Wednesday, April 19, 2017

Climbing Kansas Mountains

This past week, we "rowed" our next FIAR book, Climbing Kansas Mountains by George Shannon.  Amazon's synopsis of this book reads, "Simmering illustrations full of visual surprises record the journey of a father and his son, trading wordplay and affection as they go, to the towering grain elevators that dot the Kansas landscape in the mid-day heat."  This book was full of metaphor and we enjoyed it.
After reading it the first time, we placed our story disk for this book on Kansas on our US map.
We read more about Kansas in The United States of America: A State-by-State Guide by Millie Miller
and Cyndi Nelson, page 21.
On that page, we noted the Kansas state bird, the meadowlark.  It's such a beautiful bird!  We then recalled ...
... that on the dedication page of Climbing Kansas Mountains there is an illustration of a meadowlark.
From there, we read more about the meadowlark in United Tweets of America: 50 State Birds by Hudson Talbott.  (This book is so cute!)
(The illustrations in this book are adorable!)
We also observed and listened to a Western Meadowlark on YouTube at (below).  Love their song!

I then challenged Mags to accurately color the Western Meadowlark using the free download at (below).
 Looks great, Mags!
In the book, Sam (the son) thinks of the time that he and his father made a flour-dough map of Kansas together, "that barely had a bump."  (He was referring to the lack of mountains in this very flat state.)  We decided to make our own flour-dough map of Kansas.  Here, Maggie is drawing the map in pencil on some cardboard.
Ready to make our dough!
Once our dough was the right consistency, we started to shape it onto our cardboard against the lines we drew.
We added printed images of the state flag and the meadowlark to our map using toothpicks.
Our final addition was two little stalks of wheat, representing all the wheat grown there.  (One of its nicknames is "The Wheat State.")
We did our best to make a map that "barely had a bump."
Mags and her Daddy decided to make some bread together when he was home over the weekend.
 It turned out beautifully!  They made two, huge loaves!
We did some pretty big mathematics problems with this book study, too.

First, we talked about what the height of some of these grain elevators ("Kansas mountains") might be.  The book described them "as tall as eight houses stacked."  One-story houses are typically 10-12 feet high, and two-story houses are typically 20-24 feet high.  So, using the description from the book and multiplication, we determined the grain elevators are between 80 and 192 feet high!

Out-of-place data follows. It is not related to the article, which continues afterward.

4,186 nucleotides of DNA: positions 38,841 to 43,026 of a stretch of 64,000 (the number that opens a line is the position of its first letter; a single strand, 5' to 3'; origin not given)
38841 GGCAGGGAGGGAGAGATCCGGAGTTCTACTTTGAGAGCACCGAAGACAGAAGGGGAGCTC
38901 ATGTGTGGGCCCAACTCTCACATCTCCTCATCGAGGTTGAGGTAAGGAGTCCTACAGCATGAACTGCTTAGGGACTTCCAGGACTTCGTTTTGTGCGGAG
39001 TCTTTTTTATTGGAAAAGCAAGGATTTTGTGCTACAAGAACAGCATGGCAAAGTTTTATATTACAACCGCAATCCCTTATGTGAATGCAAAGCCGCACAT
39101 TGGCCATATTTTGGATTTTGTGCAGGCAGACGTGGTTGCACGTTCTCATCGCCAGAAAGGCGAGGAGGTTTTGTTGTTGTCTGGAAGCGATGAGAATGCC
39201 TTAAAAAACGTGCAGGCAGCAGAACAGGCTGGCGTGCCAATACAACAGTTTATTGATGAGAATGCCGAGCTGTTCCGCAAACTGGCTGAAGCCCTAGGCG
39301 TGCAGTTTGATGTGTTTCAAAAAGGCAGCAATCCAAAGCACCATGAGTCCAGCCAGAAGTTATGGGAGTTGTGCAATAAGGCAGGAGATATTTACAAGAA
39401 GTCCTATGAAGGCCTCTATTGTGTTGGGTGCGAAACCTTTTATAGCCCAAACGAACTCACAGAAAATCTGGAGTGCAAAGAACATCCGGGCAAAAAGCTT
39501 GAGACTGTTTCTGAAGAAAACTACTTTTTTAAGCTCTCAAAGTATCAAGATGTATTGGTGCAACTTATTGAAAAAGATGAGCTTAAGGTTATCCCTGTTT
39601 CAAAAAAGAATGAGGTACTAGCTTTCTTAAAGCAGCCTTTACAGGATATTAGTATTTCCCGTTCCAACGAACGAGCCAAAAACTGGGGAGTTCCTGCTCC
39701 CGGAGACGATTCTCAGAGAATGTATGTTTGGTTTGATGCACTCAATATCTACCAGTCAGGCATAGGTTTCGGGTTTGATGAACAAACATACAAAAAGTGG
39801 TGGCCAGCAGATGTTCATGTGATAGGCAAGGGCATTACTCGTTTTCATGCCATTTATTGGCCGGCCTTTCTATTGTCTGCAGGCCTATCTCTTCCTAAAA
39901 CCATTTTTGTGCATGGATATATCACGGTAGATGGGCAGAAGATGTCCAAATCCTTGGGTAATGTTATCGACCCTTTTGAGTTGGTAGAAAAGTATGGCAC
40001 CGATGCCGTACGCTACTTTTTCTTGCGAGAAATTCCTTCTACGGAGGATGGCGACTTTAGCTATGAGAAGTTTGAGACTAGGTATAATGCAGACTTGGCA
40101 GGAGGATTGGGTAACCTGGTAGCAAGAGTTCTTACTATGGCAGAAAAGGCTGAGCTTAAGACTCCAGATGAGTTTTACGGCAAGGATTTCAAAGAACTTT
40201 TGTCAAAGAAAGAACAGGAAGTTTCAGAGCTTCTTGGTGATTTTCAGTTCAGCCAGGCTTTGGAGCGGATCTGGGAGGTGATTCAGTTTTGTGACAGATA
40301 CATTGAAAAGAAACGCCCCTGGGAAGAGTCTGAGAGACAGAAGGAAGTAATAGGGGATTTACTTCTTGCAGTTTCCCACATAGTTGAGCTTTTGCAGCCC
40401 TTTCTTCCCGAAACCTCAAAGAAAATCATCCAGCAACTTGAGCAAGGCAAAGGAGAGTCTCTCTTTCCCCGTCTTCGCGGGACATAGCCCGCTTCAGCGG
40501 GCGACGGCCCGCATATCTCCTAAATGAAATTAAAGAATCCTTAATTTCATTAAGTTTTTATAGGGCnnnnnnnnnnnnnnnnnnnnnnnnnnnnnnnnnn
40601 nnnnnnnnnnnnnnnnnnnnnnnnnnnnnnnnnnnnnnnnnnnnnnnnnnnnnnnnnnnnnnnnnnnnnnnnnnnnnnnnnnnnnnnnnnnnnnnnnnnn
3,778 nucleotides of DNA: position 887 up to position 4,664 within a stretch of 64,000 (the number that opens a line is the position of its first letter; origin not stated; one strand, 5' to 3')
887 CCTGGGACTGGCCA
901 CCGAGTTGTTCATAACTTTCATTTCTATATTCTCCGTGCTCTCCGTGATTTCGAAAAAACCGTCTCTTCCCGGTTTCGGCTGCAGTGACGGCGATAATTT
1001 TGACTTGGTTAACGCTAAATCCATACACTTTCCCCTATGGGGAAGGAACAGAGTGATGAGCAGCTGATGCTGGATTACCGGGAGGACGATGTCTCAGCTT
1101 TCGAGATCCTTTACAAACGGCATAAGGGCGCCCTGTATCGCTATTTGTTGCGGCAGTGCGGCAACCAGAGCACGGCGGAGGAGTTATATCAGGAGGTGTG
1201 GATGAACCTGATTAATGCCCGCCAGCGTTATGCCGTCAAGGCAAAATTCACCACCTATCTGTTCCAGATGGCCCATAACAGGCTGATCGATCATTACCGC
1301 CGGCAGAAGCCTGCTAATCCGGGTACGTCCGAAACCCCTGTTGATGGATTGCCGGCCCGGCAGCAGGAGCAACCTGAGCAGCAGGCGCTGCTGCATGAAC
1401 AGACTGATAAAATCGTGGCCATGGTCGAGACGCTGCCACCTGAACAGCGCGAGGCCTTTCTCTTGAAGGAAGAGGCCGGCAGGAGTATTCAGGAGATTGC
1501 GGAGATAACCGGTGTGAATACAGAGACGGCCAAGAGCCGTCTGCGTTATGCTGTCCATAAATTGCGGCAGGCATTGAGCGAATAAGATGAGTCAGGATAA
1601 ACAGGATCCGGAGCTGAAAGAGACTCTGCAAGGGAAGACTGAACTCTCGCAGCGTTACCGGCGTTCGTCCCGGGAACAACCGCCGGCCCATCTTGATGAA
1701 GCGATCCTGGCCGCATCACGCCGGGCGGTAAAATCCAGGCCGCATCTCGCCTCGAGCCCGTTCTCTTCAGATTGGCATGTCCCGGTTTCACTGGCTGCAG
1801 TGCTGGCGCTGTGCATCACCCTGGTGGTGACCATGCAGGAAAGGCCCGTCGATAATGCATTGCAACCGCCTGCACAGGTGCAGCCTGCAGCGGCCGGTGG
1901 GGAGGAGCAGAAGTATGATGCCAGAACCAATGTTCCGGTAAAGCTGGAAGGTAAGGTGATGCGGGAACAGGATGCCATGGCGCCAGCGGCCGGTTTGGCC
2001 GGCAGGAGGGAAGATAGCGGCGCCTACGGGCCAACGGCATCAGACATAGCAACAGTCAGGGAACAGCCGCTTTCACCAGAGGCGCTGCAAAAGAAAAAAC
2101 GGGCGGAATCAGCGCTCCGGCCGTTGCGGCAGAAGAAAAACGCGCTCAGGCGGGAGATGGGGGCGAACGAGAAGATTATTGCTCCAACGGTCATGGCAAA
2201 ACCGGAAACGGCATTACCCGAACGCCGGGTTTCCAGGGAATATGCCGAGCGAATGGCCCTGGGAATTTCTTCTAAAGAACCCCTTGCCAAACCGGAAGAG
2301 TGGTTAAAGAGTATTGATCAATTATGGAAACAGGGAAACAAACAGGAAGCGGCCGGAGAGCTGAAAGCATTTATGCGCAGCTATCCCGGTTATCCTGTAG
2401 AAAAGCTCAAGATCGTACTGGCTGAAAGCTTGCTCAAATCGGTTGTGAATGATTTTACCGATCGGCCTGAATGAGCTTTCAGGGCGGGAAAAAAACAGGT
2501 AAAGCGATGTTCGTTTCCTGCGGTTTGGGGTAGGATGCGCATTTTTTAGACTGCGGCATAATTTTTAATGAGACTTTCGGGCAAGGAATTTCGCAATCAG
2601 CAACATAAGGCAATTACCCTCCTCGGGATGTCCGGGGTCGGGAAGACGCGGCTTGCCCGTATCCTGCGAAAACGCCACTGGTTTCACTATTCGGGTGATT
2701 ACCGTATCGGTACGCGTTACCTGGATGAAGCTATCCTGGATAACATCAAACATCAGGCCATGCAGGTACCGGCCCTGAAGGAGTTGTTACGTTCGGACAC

Next, we did some grain measurements.  Grain is measured in bushels.
A bushel measure is also 8 gallons.  Here, Mags is holding up a gallon measure with some stalks of wheat in it.  Eight of these would make a bushel.  If a successful farmer got 100 bushels of grain from one acre of his 6,400-acre farm, that means he would harvest 640,000 bushels in one season!  That's 5,120,000 gallons!  Whoa!  And since most farmers grow in two seasons of the year, that would mean 1,280,000 bushels, or 10,240,000 gallons of wheat per year!  Wild!
We did one final math problem when we read that one bushel of wheat can make 42 loaves of white bread (more if we're talking whole wheat bread and the whole kernel is used).  Figuring again that we have a successful 6,400-acre farm, we determined that one farm could produce 26,880,000 loaves in one season (or 53,760,000 loaves in a year)!  Crazy!
After an image search on Google, we found this image, which shows the wheat crop for all of Kansas for one year.  No wonder it's called "The Wheat State"!

There are so many great wheat resources at  We dove into the "Story of Wheat" booklet from their site at
From that resource, we were able to download activity pages to identify the parts of a wheat kernel, label a wheat plant, unscramble words associated with the wheat industry, and complete a crossword puzzle with words of wheat foods.
We also watched this "Farm to Market" YouTube video about wheat production, below (
Kansas is part of the "Breadbasket of the United States," that is, the area of our country that produces the most wheat.  For one last activity, I thought it would be fun to make our own bread basket using the instructions we found at  Here is a picture of our bread dough, rolled out and cut into strips for our basket weaving.  (A plastic pizza cutter worked like a charm for this!)
Here are our strips, weaved over our heavily-buttered bowl.
We added a thick braid to the bottom.
I was so worried this would crack before we got the bowl out, but it turned out perfectly!  Maggie was thrilled!
 Our bread basket!
 It was a fun end to another great row!
Happy homeschooling!

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